Companies, organizations, and associations are not just competing for revenue, but whether or not or how much one of their customers take action on the value provided. The metric behind this is called “Adoption Rate of Services.” In other words if the organization has 500 amount of customers and offered service X, then a 10% of using service X would be 50 customers.
Why is Adoption Rate important?
It’s because if a customer enrolled in an annual subscription and didn’t use the services provided then wouldn’t renew the following year. This results in customer attrition, higher customer acquisition cost, and less profitability.
Ways to decrease adoption rate competition
Eliminate too many choices
A confused mind says no. Eliminate duplicate products and services that perform the same function.
Far too many have systems and tools except they don’t how to use them. Best practices are created from those who have achieved measurable results, not just explained in theory. Once you find a avatar who exemplifies the behaviors others can model to reach similar success then the adoption rate increases.
Training the right people
You can’t make a salesperson sell more unless they have the personal drive to be in front of customers. It doesn’t matter what system you have if you have the wrong people on the bus. This is solved during the interviewing process. If the right people were on the bus and recognized value in your offering most everyone would take it.
Teach supporting skill sets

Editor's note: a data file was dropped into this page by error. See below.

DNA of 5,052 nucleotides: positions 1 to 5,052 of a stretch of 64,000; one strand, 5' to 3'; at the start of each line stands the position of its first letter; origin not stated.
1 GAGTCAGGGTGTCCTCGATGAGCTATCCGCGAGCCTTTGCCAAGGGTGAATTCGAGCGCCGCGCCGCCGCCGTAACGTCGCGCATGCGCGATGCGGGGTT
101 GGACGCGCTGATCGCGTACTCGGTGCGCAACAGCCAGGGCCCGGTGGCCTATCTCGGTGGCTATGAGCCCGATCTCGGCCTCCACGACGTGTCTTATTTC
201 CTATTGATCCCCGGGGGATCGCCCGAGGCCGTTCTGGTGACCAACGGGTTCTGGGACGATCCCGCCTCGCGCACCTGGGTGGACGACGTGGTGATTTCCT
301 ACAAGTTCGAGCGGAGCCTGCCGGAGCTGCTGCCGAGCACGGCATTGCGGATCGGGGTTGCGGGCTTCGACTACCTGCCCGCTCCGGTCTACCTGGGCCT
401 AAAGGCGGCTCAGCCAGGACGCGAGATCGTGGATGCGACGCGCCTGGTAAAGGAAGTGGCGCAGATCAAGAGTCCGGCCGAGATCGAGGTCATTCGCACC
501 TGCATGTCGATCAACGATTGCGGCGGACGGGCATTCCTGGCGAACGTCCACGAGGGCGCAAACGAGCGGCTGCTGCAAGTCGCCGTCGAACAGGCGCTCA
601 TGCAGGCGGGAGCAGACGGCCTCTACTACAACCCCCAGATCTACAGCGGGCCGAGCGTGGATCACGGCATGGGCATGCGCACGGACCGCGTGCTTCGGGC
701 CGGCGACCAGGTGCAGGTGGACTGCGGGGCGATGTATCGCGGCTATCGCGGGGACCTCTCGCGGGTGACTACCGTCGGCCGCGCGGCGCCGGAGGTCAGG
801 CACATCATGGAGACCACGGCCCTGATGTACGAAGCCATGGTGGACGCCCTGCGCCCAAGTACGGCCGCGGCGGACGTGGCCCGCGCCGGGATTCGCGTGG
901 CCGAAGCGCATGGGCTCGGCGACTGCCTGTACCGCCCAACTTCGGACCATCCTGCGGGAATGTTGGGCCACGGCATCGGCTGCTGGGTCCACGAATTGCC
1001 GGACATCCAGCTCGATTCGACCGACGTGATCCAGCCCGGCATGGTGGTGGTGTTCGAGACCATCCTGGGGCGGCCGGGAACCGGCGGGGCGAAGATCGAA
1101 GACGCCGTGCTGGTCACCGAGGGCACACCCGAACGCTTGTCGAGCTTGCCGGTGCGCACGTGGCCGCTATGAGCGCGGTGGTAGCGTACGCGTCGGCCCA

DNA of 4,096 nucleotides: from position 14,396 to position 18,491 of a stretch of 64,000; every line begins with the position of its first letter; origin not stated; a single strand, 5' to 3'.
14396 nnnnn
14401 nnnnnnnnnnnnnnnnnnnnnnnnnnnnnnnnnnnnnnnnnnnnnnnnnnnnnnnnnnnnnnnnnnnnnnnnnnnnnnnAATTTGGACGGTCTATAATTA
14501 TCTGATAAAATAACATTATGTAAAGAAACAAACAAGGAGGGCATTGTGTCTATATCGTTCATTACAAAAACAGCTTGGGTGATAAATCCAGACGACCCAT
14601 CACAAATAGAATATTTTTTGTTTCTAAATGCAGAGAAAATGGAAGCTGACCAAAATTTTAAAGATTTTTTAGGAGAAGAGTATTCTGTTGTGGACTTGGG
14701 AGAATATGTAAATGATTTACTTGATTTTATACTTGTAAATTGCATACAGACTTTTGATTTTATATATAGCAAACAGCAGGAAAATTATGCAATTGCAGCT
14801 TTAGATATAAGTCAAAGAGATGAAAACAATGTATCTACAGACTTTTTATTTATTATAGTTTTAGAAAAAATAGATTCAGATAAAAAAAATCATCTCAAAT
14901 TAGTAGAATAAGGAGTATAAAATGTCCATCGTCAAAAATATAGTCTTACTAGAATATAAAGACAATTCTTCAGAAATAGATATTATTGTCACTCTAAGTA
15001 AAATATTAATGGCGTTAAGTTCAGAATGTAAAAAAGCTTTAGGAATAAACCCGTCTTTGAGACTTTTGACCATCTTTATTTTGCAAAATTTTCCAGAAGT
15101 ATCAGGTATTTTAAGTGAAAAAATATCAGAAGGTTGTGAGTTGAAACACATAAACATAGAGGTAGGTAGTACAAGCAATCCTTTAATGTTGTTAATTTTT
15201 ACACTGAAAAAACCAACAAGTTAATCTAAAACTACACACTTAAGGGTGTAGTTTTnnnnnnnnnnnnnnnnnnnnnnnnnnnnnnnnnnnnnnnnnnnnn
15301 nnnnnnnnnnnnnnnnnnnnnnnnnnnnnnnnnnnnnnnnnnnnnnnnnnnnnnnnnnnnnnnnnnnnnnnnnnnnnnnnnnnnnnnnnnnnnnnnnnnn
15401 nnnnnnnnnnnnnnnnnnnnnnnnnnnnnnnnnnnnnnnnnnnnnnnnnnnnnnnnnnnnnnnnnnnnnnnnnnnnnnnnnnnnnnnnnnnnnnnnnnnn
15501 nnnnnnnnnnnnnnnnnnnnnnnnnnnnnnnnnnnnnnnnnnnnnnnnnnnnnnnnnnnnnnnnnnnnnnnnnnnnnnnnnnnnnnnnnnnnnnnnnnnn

If your sales professionals don’t have basic computer skills, cannot gracefully handle objections, or can influence others to take action then it doesn’t matter which CRM (customer relationship management) tool you provide. Additional skills might be necessary in order for someone to receive success with the new value you provide.
Address the problem, not the solution.
Many organizations have solutions looking for problems instead of trying to solve existing problems. This causes the person to continuously search for more things to do rather than focus on their primary activities needed to accomplish their goals. When your constituents determine how they define success before you launch a new product/service they now have a target they can pursue.
Questions to ask before enrolling in a new program, service, or product…
- How much urgency is there for this product/service?
- What is the total tangible, intangible, and peripheral benefits?
- What are the metrics associated measuring the impact of this product/service?
- How long will it take to release this new product/campaign?
- Is there an avatar who can model best practices and get results?
- What are some roadblocks or objections you might receive from your employees/customers?
- What are the risks associated with delivering this new product/service?
- What is the worst that can happen?
- Will we lose credibility by integrating this into our operations if it fails?
- What is the perceived return on investment?